Morning Glory

It is breakfast time and, as usual, I am late. Also as usual the cat pungently evacuates while I am making the lunch-box sandwiches. I pad outside into the freezing half light and scour the litter tray with the leaky garden hose and I return, soggy slippered, to the loaf. The second cat emits last night's dinner, poised acrobatically on the rim of the litter tray and the litter tray capsizes, flinging cat, turd and rolling wooden pellets all over the kitchen floor.

The children descend. They squabble over the last slice of white bread and over who should lever the toast up out of the Dualit. The Vicar hurries in. He wants to know what he could thrust down the finger of a rubber glove to make it stiff. I hand him a carrot. The children begin battling over the single unscarred desert spoon. The Vicar wants to know what he could stick down the rest of the Marigold to make it into a fist. I hand him a knot of carrier bags.

A cat leaps onto the breakfast table to sample Rice Krispies and Small Son jumps up screaming from his chair in case the cat starts on him for afters. Daughter screams at Small Son for screaming and the cat makes a terrified exit, upending the litter tray in its wake. The Vicar, flexing the now stiff rubber finger to see if it will suitably express the ecclesiastical message he wants to convey in Sunday's sermon, also exits and I clear up spilt cereal and spilt litter and spilt tears and marshal my small convoy to the front door for school.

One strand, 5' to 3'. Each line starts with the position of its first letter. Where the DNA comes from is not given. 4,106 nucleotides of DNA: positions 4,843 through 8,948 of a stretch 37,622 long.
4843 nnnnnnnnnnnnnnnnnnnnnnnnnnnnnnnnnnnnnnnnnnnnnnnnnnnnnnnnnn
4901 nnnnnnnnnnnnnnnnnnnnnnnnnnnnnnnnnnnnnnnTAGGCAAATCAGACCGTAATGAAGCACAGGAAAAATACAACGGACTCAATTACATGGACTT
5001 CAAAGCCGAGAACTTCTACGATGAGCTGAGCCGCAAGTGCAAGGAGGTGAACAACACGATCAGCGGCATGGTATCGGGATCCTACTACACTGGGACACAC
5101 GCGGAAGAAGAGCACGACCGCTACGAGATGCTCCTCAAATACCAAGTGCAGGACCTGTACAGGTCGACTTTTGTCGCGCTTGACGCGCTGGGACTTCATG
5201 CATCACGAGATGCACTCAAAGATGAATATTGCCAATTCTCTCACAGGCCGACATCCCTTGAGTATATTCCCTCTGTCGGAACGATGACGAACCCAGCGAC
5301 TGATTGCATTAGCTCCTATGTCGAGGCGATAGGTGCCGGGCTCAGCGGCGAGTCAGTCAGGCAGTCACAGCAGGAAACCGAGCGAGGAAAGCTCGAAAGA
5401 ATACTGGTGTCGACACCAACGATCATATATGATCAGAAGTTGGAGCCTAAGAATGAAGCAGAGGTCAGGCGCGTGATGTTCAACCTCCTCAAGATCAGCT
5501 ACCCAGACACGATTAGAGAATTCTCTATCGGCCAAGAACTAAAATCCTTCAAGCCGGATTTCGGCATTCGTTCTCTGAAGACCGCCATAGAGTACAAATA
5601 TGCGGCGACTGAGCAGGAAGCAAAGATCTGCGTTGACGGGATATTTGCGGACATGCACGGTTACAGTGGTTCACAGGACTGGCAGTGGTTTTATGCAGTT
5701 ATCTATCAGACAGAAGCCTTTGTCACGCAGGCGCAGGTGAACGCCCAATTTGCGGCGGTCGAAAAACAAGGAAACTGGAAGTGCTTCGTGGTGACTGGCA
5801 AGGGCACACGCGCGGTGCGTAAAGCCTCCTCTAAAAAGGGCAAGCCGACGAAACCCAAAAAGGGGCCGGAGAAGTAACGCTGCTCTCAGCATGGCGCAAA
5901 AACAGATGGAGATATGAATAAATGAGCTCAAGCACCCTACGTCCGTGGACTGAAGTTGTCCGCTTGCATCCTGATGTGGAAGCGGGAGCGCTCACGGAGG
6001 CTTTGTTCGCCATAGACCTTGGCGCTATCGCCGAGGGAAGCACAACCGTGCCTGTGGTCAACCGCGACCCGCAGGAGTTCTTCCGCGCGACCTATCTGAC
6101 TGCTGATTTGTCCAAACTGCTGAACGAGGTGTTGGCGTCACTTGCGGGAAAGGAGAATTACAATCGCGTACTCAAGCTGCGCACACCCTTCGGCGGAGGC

Dimly, I remember other breakfasts. Long-ago breakfasts in my bachelor flat with still-hot toast, the morning paper and the Today programme wafting wisdom in the corner. And after breakfast an orderly departure to the station for an orderly day at the office.

In the middle of my rememberings my mother rings. We've spent a clamorous weekend with her and she is pining. 'Breakfasts are the worst,' she laments. 'It's so quiet without the children.'

There's a Truth here that I do not have the energy to acknowledge. But, come supper time, when my twosome are fitting carrot sticks into the wrong (facial) hole, I fancy I detect the faintest echo from the future. Embrace stress and noise and neediness, it urges me, for the sound of Silence, when they are spent, is not always as fulfilling as memory pretends.


  1. Why is it that the quiet aloneness we had was enjoyed more than the qiete aloneness we will have? Maybe because the former was a moment in a busy and social life whereas the latter can last the whole day, even for many days.

  2. You're right. Also, pre-kids you are used to a life on your own terms; during child-rearing you have lots of people dependent on you and a very definite sense of purpose and indispensibility and being at the centre of things, which I guess you miss when the kids don't need you any more and your own parents are gone.

  3. Your message about embracing the noise because the silence won't be as fulfilling rings so true. I think my mum and dad initially enjoyed the calm after my brothers and sister and I grew up but since grandkids arrived, they really do seem to have been injected with a new vitality, which is lovely to see.

  4. A guy rings his mum and says, "hi mum, how are you?"
    "Terrible," she replies. "I haven't eaten in eight days."
    "My god, mum, why not?" the guy asks.
    "I didn't want my mouth to be full when you called..."

  5. You have two children and two cats and breakfasts are chaos. I have one child and one cat and breakfasts are quite serene. Moderation in everything, especially cats.

  6. Oh my word I can quite imagine how much patience you needed not to stick that carrot somewhere else! We definitely need a daily reminder to enjoy the chaos whilst we can, especially at Christmas! I have made you my Day 11 discovery for Christmas bloggers over here:


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